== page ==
Loosely defined, a Schwarzschild radius is a point where a sphere is forced to become a black hole. The term Schwarschild is a portmanteau of two German words: Schwarz, meaning "black", and schild, meaning "shield", which makes sense. Schwarz, through Middle German swarz, Old High German swarz, and Proto-Germanic swartaz, comes from the Proto-Indo-European root swordo, meaning "black". Very little semantic change for that term. Schild, through Middle German schilt and Old High German scilt, comes from the Proto-Germanic word skelduz, which also meant "shield" and is the etymon of the English word shield, by way of the Old English word scild. Skelduz is from Proto-Indo-European skel, which meant "to cut", under the connection that you cut wood to make a shield. So, now we know how Schwarzschild came to mean "black shield". HOWEVER, that was all just the last name of Karl Schwarzschild, a German physicist who first theorized the radius. This may be the single most incredible coincidence in all of scientific etymology and is amazing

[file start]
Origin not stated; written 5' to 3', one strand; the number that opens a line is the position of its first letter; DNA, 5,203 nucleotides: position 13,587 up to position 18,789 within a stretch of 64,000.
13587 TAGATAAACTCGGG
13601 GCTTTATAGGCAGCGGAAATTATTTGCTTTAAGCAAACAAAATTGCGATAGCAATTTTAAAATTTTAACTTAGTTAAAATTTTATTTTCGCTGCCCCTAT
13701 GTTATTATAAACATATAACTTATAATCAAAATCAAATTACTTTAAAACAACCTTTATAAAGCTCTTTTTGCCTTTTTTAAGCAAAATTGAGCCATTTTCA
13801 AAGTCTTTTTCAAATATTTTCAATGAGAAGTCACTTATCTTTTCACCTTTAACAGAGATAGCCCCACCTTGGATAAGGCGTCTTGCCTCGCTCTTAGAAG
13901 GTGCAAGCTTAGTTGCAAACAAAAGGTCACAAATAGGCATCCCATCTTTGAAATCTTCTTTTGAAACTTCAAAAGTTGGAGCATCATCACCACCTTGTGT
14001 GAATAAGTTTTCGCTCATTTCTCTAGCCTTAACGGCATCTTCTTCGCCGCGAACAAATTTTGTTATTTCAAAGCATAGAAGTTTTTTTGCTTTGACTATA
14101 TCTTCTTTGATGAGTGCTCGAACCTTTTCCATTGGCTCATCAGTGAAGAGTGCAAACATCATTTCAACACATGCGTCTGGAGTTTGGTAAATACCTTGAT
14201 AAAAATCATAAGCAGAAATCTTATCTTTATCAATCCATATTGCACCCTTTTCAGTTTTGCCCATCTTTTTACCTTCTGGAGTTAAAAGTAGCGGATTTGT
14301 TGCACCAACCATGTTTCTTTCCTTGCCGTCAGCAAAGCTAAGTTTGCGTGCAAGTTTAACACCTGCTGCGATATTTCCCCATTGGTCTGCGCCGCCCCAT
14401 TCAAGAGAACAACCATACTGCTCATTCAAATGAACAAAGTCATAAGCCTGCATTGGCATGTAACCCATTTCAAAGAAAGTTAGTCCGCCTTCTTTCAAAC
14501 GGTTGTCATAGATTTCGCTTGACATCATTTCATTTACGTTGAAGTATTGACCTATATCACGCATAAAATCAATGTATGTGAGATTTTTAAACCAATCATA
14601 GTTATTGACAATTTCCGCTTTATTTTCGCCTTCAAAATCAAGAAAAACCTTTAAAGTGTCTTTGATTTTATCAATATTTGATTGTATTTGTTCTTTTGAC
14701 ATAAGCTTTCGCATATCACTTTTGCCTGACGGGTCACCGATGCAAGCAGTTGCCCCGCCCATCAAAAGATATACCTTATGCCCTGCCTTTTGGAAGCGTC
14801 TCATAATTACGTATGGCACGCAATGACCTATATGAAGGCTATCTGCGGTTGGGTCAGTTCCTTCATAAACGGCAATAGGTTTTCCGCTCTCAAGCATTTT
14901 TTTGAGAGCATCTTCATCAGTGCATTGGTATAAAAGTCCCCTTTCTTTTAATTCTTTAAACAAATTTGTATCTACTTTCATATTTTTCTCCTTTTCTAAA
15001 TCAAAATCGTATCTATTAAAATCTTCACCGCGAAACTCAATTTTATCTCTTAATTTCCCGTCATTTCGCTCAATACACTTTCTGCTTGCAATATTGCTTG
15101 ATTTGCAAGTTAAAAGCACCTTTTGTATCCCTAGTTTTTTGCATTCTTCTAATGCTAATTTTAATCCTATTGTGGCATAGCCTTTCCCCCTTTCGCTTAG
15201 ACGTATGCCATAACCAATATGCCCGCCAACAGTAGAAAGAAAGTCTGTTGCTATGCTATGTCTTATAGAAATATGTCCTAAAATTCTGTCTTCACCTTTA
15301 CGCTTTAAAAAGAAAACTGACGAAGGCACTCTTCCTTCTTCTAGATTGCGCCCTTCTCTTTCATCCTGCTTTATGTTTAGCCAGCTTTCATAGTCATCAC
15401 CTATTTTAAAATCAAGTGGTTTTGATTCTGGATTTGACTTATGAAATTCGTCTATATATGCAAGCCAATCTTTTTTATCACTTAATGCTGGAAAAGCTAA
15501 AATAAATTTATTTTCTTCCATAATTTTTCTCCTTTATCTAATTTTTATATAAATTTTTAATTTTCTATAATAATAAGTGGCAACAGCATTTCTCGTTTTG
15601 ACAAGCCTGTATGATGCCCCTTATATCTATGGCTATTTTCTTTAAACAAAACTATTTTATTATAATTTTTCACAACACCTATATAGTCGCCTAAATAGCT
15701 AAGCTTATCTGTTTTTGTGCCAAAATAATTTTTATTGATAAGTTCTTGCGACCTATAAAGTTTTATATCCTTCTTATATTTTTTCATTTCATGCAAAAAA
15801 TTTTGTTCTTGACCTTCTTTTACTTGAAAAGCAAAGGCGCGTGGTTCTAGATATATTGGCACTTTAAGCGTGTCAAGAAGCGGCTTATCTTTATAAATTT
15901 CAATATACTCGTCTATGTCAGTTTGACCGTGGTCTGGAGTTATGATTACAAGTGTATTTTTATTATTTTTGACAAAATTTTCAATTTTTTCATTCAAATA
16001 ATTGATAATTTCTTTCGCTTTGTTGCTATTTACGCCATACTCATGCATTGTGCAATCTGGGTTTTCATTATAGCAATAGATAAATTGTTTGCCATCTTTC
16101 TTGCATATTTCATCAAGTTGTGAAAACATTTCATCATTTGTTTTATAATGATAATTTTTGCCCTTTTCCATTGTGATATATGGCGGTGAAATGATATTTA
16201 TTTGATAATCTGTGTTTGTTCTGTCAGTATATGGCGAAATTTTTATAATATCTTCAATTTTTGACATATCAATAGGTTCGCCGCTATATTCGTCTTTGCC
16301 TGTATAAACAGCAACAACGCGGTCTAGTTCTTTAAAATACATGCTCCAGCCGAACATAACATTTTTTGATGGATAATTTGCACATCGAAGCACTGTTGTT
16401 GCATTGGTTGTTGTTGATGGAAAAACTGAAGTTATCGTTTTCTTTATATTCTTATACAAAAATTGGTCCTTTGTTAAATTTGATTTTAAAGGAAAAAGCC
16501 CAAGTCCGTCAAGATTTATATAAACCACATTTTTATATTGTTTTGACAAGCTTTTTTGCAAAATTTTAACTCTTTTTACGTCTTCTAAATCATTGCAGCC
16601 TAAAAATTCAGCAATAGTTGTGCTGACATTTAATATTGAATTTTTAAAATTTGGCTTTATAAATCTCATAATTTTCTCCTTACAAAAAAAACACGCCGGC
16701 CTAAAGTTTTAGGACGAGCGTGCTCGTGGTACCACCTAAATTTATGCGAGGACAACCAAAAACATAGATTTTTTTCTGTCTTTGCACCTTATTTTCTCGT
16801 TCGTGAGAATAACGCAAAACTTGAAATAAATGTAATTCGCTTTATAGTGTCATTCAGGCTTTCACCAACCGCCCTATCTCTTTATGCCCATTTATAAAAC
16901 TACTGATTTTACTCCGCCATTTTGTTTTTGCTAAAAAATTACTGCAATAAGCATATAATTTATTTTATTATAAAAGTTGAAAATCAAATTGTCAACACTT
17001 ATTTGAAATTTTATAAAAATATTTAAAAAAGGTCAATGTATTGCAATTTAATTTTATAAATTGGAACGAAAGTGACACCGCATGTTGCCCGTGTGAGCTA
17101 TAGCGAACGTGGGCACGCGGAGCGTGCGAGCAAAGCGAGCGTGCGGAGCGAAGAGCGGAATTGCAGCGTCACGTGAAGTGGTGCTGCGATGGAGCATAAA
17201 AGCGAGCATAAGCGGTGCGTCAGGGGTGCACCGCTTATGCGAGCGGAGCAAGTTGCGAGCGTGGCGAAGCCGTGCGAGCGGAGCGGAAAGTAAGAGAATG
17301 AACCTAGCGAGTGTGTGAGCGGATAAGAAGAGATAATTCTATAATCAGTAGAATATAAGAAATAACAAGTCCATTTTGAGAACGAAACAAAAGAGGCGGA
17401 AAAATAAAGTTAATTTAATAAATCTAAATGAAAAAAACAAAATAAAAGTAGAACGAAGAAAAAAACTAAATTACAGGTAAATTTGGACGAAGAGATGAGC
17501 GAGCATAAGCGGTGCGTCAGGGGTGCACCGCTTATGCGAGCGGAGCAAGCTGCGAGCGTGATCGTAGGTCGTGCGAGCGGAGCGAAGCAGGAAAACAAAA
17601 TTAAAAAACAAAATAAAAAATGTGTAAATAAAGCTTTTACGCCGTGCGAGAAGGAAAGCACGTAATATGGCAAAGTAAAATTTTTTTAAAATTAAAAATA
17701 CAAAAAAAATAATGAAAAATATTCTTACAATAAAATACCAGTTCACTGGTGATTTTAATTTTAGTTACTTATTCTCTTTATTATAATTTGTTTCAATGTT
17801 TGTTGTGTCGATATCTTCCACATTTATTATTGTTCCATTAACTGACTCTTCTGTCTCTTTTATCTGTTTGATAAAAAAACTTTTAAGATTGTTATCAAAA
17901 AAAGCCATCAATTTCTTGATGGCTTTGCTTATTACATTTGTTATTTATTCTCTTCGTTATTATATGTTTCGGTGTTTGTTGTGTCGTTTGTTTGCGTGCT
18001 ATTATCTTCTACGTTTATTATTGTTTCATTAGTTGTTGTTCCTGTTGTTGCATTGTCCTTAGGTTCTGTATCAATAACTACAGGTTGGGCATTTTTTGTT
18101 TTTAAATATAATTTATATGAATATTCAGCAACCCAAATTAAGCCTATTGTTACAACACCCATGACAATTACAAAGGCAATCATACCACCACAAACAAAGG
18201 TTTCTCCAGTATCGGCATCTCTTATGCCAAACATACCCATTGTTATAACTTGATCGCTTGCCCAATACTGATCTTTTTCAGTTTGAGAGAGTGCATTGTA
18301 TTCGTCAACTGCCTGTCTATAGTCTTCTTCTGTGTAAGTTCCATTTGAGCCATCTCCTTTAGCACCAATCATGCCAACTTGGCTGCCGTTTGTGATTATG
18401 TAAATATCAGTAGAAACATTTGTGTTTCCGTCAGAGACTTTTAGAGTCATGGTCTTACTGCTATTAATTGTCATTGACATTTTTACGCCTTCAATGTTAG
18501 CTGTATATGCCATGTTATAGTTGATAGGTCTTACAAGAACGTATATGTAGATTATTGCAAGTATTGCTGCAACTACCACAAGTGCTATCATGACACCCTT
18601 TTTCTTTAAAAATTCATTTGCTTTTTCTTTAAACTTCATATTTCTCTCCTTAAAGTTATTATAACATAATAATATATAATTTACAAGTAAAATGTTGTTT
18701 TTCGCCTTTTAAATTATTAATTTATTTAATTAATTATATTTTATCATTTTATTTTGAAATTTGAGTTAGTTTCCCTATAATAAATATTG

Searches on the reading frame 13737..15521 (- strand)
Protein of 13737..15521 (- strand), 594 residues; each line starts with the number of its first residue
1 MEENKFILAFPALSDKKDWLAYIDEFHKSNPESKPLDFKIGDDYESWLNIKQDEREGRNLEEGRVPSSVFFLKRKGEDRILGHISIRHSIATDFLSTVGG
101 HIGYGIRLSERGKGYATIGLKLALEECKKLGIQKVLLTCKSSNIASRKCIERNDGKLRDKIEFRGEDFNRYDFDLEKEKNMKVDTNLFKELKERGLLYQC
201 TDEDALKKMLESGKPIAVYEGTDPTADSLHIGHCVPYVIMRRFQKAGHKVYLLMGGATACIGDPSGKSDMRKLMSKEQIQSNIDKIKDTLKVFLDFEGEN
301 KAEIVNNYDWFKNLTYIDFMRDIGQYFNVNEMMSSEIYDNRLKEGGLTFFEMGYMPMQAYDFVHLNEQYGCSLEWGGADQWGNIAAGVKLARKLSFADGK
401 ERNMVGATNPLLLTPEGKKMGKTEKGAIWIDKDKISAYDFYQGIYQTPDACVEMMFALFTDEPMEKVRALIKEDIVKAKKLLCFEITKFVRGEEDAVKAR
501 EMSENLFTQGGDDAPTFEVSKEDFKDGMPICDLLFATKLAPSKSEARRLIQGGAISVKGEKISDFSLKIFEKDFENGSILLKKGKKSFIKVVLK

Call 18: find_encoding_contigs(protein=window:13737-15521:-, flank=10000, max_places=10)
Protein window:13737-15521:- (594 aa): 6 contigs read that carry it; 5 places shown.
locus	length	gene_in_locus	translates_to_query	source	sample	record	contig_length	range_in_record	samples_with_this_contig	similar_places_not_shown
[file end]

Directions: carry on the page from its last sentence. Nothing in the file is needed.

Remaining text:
Adam Aleksic, a leading contender for valedictorian of his high school, is a 215-month-old boy with disturbing interests in etymology, vexillology, geography, and law. Adam would like to one day visit Tajikistan and probably isn't spying for the Uzbek government.
The Etymology Nerd